It's not required that a character be likable--sometimes we want them to be hated, but not always. Authors often discuss what makes a character likable, or even just worthy of sympathy.
Here's my list.
The character possess some trait or goal that is admirable. She has a noble goal or an inspiring quality. She does things we can respect and aspire to. It can even be simple: a man wants to provide for his family. A mother wants to comfort a child from the horrors of the outside world. Consider how much more those appeal than a man who just wants loads of cash and power.
The familiar character is one we can identify with. She wants something we want. She does things the way we would do them. She thinks in a way we recognize. In literature, the familiar provides validation. This is why the everyday hero is so popular in literature. He's one of us.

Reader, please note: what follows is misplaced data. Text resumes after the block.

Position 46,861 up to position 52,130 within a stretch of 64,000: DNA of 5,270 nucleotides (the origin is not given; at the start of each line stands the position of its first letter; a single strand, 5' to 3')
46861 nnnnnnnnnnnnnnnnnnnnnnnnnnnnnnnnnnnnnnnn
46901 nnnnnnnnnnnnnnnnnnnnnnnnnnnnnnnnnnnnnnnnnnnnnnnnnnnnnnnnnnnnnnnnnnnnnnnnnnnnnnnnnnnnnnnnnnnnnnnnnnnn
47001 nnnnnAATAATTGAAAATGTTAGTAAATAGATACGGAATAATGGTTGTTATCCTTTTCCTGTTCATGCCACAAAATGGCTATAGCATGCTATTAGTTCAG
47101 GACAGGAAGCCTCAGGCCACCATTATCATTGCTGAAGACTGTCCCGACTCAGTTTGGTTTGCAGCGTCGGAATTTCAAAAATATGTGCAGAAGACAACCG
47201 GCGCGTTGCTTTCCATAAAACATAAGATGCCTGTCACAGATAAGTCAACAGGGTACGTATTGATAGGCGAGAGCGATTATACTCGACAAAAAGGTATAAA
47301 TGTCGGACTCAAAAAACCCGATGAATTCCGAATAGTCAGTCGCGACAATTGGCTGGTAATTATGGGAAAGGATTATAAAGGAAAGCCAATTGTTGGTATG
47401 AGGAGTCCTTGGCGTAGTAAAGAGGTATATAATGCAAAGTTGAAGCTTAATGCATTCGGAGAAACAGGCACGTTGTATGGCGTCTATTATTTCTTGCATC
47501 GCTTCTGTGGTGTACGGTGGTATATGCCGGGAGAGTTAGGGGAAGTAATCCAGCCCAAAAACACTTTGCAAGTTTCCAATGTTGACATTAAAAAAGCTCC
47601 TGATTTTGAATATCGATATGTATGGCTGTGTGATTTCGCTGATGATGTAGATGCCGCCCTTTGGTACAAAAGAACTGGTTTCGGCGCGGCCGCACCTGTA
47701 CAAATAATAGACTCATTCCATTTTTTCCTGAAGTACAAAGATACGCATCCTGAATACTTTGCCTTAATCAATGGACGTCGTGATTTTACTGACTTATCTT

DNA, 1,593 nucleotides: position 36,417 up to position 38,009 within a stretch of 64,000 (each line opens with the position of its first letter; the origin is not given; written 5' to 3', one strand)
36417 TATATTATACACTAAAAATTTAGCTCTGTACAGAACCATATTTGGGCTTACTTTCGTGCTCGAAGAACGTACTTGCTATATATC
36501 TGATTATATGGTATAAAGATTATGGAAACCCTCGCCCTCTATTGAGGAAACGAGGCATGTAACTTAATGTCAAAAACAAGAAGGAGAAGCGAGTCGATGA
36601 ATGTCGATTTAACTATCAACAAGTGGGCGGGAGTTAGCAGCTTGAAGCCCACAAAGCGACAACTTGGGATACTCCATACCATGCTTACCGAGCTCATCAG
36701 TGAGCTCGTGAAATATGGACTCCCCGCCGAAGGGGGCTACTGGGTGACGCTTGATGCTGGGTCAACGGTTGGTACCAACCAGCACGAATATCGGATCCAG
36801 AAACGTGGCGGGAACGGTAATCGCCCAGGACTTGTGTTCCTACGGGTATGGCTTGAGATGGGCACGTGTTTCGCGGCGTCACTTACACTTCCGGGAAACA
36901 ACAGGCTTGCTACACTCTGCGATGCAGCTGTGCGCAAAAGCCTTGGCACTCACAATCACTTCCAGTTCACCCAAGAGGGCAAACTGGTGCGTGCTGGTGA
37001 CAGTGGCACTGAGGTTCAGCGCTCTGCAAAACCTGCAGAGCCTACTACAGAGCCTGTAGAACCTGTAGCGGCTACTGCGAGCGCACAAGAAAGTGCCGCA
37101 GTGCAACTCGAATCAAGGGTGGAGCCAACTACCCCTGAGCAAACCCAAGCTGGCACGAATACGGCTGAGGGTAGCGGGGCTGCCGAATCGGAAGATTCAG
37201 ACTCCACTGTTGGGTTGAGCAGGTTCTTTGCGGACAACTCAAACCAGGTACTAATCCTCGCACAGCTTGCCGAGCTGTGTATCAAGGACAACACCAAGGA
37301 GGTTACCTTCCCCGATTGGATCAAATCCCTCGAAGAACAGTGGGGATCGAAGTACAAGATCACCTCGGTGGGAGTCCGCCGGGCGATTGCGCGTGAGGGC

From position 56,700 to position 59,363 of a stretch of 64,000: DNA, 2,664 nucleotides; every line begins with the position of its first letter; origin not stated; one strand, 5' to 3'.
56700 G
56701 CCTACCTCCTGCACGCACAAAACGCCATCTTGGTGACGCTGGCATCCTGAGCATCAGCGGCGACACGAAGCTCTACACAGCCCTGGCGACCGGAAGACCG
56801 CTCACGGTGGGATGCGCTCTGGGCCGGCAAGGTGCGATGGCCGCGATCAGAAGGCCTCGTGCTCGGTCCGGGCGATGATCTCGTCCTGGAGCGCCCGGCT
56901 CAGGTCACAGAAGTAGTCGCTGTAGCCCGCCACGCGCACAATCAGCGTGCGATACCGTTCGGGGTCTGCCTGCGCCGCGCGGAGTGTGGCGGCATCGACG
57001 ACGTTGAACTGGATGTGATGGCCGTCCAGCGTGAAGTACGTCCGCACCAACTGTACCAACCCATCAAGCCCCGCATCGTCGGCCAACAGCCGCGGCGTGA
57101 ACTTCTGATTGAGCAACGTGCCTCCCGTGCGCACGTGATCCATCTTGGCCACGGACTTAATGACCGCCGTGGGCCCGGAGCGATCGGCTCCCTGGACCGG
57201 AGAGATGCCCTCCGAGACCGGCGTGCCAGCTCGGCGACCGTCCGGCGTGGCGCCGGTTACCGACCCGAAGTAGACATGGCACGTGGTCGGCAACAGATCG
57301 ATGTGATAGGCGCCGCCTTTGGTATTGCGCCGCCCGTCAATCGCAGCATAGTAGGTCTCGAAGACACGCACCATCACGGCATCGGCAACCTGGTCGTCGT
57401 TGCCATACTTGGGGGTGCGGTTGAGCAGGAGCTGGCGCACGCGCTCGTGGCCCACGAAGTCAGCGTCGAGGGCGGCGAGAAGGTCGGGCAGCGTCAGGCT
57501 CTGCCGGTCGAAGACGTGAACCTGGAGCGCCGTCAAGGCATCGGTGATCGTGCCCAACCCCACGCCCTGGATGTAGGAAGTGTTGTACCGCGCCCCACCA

If a young boy tries to avoid the school bully, we can understand his actions because we've all faced bullies of some kind of another. We may not identify with a knight fighting a dragon, but when the village sweetheart makes him stammer and sweat, we feel like we understand. (And we might have even admired his bravery in that fight.)
We can just call this drama for short, but some personal definition is required here. By drama, I mean the character suffers and struggles. Something is wrong, something has been taken away, something awful has befallen our character--that alone inspires sympathy, a necessary ingredient, but that alone can fall flat unless the character gets up and does something about it. She tries to find balance, contentment and happiness again. If a man is abducted by slavers, we feel bad for him, but if he never fights for his freedom, how much of a story do we have?
(The struggle part could easily be slipped into the "admirable" category, and I considered that for some time, but I personally felt it is important enough to stand apart with suffering in the drama category.)
Writer of speculative fiction. Current work in progress is an untitled dark fantasy novella.